Strava, the social network for athletes, has unveiled its Global Heatmap, an interactive data visualization featuring more than 1 billion activities from Strava athletes across the globe. The map boasts six times more data than the original version in 2015, and incorporates a wide variety of year-round land and water activities.
Created in conjunction with Strava Metro, Strava’s heatmap is a data tool that provides a broad look at activities, popular routes and sport destinations around the world.
Strava adds that its community has generated more than two-hundred thousand years’ worth of activity that cover nearly 17 billion miles.
“A global community can seem very abstract until you see its activities visually represented in your immediate location and across the world,” said Strava CEO James Quarles. “It’s not just runners and cyclists, either – skiers, hikers, kiteboarders and even mountaineers on Everest are all counted in the more than 1 billion uploads of the Strava community.”
The heatmap features data from 31 different activity types, spanning everything from kayaking to backcountry skiing. Strava Premium athletes can also access personal heatmaps, which are positioned as a unique way to visualize their activities over time.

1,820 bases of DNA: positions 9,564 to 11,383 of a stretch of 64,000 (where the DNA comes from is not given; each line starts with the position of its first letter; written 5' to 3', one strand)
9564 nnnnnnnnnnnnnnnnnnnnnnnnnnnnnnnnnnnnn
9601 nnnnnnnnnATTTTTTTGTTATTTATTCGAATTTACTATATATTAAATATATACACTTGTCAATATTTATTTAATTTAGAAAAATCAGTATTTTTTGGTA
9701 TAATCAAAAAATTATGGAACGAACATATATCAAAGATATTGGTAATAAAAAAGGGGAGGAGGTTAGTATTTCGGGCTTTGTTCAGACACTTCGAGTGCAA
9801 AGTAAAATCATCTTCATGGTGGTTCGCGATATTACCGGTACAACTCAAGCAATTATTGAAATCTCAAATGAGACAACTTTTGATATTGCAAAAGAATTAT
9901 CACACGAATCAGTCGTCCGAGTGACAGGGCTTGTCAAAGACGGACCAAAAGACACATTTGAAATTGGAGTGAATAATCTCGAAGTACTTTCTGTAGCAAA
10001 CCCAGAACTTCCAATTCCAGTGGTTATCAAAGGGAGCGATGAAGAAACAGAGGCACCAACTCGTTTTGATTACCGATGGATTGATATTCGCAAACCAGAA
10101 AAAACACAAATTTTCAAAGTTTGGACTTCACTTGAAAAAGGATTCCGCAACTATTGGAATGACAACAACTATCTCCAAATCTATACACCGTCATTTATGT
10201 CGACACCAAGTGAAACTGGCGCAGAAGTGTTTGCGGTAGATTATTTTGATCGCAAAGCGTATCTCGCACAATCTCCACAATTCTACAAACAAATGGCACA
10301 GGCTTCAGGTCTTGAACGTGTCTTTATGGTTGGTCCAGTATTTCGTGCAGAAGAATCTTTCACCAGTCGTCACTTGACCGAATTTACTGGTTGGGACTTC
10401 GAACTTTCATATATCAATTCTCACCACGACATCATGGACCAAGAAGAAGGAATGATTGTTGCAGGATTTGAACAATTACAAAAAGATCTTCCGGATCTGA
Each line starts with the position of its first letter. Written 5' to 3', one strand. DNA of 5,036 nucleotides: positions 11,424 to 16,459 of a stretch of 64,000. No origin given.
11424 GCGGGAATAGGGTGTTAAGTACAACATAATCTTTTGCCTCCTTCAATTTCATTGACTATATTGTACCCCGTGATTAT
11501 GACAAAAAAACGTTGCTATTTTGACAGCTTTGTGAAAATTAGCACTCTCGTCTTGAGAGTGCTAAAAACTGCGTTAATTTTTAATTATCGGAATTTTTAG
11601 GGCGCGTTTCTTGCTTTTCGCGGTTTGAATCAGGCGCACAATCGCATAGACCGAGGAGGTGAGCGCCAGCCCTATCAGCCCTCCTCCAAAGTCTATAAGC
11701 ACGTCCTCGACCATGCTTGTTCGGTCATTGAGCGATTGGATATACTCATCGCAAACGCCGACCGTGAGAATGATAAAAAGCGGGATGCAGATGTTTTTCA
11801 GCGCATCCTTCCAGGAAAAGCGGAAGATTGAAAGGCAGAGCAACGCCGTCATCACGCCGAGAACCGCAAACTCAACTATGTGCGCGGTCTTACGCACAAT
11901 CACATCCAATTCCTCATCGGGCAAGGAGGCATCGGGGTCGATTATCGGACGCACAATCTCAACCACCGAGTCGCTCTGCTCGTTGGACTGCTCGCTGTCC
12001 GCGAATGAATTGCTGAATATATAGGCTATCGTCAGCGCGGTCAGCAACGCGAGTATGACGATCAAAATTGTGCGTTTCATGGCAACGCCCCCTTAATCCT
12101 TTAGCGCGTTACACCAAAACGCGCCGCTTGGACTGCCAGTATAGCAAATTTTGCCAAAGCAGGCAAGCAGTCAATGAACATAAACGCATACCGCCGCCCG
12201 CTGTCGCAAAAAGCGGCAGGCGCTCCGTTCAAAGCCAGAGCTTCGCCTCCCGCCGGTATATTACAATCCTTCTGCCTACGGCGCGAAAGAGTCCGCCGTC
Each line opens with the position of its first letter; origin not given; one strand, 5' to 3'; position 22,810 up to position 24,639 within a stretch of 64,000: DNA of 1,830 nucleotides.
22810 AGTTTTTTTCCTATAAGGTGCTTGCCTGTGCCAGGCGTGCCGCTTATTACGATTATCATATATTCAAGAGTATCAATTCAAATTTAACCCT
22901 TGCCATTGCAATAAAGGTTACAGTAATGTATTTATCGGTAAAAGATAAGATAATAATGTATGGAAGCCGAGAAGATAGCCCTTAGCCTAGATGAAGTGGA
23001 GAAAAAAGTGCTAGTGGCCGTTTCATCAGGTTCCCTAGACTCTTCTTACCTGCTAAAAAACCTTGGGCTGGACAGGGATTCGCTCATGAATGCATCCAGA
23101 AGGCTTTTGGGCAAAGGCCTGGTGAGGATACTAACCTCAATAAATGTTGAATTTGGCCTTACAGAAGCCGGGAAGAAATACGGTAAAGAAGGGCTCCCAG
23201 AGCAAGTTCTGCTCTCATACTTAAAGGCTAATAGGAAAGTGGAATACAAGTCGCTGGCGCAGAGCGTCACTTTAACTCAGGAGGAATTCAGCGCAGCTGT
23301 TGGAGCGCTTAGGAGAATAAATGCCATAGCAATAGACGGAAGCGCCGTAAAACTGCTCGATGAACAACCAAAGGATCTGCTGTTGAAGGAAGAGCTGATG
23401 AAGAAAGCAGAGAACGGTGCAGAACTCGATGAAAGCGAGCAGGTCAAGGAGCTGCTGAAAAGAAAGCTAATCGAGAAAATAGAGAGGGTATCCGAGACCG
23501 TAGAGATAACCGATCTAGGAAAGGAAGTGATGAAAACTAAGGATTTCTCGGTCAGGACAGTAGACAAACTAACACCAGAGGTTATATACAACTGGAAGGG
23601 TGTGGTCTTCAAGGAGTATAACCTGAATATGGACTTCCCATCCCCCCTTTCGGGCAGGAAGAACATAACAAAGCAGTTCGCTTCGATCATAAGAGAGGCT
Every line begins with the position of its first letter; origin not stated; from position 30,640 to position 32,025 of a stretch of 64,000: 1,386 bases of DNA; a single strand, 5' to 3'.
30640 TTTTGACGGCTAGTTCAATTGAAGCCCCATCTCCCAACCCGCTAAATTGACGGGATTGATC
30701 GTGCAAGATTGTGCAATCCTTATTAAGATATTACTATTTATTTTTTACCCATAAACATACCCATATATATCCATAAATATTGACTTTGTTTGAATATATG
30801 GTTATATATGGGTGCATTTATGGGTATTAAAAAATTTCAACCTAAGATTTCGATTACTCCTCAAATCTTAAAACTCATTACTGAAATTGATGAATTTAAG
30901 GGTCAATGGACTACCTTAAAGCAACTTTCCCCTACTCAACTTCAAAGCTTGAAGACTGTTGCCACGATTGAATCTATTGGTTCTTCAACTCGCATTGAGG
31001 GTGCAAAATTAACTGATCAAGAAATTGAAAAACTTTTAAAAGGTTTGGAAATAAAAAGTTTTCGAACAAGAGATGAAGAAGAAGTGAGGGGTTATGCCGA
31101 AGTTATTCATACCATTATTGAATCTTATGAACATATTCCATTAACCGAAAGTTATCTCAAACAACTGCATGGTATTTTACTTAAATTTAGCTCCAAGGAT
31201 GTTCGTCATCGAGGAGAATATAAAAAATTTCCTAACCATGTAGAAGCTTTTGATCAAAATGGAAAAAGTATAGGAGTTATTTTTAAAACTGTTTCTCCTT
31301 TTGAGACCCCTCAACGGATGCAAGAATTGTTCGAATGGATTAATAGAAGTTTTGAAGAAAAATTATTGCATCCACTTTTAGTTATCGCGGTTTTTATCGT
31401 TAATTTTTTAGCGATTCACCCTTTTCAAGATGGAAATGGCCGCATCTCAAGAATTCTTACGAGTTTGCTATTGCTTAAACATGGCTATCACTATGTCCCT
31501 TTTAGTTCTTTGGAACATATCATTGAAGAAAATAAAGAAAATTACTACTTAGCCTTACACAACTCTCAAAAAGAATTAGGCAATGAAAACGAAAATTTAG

Strava notes that the heatmap feature ‘shows everything from swims across the English Channel to hikes on iconic trails in Patagonia to snowboarding in Japan. It’s also a tool athletes explore to find new places to play.’
This window into the world of sport is taken a step further with Strava Metro, a tool that aims to make riding, running and walking in cities better. Strava Metro anonymizes and aggregates data from the millions of activities shared on Strava each week. Then, partners from departments of transportation and city planning groups use the data to improve infrastructure for bicyclists and pedestrians.
A full set of Metro data enables deep analysis of activities such as popular or avoided routes, peak commute times, intersection wait times, and origin/destination zones.
“The Strava Heatmap is enlightening because it lets us connect the bike riders we spot on the streets with a broader perspective of our territory, over space and time,” said Jorge Coelho, Mobility Project Manager, AMAL, Portugal. “Strava Metro then gives us the possibility to dive much deeper, breaking down data minute-by-minute and segment-by-segment for the entire road network. It’s a bit like our Pasteis de Belém: they’re good to smell, but you have to really sink your teeth into them to fully take advantage.”